LANSING — Earlier this month, Rep. Tom Cochran recalls, a Michigan resident approached him during a coffee hour to tell him her family was moving to Oregon.

The woman’s father suffers from cancer, and when the time is right, he wants to be able to choose to die painlessly using lethal drugs with the aid of a doctor, Cochran said.

That’s a right the man will have in Oregon that he doesn’t have in Michigan.

“Her story is tragic,” said Cochran, a Mason Democrat. “It’s a topic we need to have discussion on, and it has been around for a long time.” Continue reading

Bill would allow clergy to refuse to marry couples

By CAITLIN TAYLOR

Capital News Service

LANSING — Some religious leaders are questioning the necessity of a House bill aimed at further protecting their First Amendment rights.

The bill, sponsored by Rep. Jeffrey Noble, R-Plymouth, would allow ministers, clerics and other religious practitioners to refuse to marry couples who violate the religious beliefs of the clergy. Noble, who is a minister, declined to be interviewed.

Co-sponsor Rep. Tom Barrett, R-Potterville, said he feels that the First Amendment already provides these protections to religious leaders, but some legislators want statutory protections to go beyond religious freedom.

“I feel that religious institutions have come under assault in the past,” Barrett said. “We didn’t want to see a situation take place where people were forced to perform wedding ceremonies that would not meet the qualifications of their religious faith.” Continue reading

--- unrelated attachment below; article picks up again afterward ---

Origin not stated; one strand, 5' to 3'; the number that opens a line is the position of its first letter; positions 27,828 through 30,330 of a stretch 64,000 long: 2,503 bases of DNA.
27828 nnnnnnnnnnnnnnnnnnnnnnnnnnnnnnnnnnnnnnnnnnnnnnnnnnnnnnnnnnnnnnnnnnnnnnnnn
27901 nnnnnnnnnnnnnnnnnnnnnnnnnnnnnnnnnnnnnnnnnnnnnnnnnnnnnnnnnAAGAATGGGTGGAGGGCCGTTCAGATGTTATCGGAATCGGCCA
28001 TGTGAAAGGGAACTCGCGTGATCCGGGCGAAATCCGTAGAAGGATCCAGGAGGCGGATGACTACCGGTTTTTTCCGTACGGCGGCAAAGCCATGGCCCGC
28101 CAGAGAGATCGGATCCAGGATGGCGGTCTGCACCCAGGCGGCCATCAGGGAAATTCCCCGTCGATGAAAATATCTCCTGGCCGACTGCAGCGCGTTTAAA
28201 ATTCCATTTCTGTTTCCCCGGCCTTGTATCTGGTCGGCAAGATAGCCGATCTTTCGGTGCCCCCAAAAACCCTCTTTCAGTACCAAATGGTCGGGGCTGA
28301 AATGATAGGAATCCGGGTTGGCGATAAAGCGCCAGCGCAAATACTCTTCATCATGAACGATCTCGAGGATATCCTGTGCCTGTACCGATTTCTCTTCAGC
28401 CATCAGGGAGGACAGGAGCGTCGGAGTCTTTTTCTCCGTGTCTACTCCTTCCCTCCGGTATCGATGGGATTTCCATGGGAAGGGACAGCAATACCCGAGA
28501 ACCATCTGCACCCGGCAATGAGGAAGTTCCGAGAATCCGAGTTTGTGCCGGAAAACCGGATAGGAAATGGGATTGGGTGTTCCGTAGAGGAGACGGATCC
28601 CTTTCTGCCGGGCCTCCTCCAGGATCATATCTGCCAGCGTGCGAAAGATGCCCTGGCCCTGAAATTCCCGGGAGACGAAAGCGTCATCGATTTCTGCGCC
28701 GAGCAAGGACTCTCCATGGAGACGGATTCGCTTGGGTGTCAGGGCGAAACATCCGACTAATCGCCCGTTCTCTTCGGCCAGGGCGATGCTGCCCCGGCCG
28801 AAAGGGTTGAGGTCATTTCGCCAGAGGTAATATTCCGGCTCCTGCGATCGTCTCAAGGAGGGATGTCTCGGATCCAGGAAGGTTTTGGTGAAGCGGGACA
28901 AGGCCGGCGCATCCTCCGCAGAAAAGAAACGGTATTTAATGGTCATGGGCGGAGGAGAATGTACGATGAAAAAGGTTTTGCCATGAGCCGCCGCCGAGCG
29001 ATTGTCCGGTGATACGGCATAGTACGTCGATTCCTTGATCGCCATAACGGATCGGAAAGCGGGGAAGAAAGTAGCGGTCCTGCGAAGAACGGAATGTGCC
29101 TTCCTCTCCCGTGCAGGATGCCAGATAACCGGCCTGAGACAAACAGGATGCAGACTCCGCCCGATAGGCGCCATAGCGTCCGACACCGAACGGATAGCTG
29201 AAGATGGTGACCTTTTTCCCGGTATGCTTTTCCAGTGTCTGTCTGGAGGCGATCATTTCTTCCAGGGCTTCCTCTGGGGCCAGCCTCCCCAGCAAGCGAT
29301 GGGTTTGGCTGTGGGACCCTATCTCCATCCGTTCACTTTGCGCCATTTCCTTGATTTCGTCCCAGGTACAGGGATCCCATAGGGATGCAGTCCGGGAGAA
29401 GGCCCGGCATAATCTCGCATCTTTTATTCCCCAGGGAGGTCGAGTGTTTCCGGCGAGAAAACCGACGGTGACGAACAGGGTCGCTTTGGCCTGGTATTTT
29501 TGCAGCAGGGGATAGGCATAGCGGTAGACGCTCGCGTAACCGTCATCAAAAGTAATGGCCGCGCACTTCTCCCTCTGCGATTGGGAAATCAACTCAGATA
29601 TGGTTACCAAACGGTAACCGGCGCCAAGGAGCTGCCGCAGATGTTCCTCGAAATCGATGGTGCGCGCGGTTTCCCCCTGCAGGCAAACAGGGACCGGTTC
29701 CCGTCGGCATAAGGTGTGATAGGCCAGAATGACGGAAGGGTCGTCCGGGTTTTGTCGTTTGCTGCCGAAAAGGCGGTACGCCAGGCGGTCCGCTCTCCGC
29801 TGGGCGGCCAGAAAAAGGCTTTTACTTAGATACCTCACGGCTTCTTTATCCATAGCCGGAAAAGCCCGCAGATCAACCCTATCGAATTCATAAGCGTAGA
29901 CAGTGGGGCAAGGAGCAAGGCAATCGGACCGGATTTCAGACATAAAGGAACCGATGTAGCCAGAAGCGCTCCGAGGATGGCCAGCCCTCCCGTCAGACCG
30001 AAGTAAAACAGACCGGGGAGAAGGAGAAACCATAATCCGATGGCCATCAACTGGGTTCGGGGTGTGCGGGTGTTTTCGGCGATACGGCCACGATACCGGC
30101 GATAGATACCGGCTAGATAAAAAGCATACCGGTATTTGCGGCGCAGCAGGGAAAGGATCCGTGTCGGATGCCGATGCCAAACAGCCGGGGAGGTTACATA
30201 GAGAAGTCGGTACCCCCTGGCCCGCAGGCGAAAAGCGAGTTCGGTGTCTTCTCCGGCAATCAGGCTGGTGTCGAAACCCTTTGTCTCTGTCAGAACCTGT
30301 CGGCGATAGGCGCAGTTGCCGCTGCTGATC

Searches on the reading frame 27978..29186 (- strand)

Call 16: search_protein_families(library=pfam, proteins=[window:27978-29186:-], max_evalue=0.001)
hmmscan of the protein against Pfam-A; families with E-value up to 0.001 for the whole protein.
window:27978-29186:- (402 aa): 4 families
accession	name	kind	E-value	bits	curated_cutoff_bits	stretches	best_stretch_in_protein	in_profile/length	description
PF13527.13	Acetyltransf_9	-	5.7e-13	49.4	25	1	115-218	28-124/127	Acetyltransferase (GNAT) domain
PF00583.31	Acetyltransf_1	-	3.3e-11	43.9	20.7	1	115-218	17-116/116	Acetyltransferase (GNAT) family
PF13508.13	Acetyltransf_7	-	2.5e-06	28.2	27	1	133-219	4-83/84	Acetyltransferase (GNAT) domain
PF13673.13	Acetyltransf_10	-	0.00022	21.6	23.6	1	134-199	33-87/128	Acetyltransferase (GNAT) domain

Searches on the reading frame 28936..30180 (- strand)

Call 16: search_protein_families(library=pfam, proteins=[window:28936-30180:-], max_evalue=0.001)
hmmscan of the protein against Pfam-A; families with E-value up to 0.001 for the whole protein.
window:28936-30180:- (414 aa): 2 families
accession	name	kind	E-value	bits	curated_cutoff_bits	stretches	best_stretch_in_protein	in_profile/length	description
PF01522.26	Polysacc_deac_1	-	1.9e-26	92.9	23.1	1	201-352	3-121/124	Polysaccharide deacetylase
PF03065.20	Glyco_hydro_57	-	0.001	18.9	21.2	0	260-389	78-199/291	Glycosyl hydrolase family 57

Do Michigan lawmakers know enough about the law?

By LAURA BOHANNON

Capital News Service

LANSING — Legislators work every day to make and amend laws, but how many have a background in the field

Thirteen lawmakers — of 148 in both House and Senate — have worked as lawyers, according to the State Bar of Michigan. That accounts for less than 10 percent of the Legislature. It’s a slight drop from 17 lawyer-legislators in 2013-14, and 22 a decade ago.

Rep. Peter Lucido, R-Shelby Township, is one of the 13 lawyers currently serving, and he said he believes more lawyers should be roaming the Capitol.

“You don’t need a prerequisite to be a lawmaker,” Lucido said. “There is no formal education, there is no formal training. There is no expectation other than to come up to the State House, attend your committees and to vote out bills from committee to the floor.” Continue reading

Care centers may see more regulations for reporting injuries

By LAURA BOHANNON

Capital News Service

LANSING — Day care centers, adult care centers and foster homes would have to meet higher standards for reporting injuries on an online database, under bills introduced in the state House.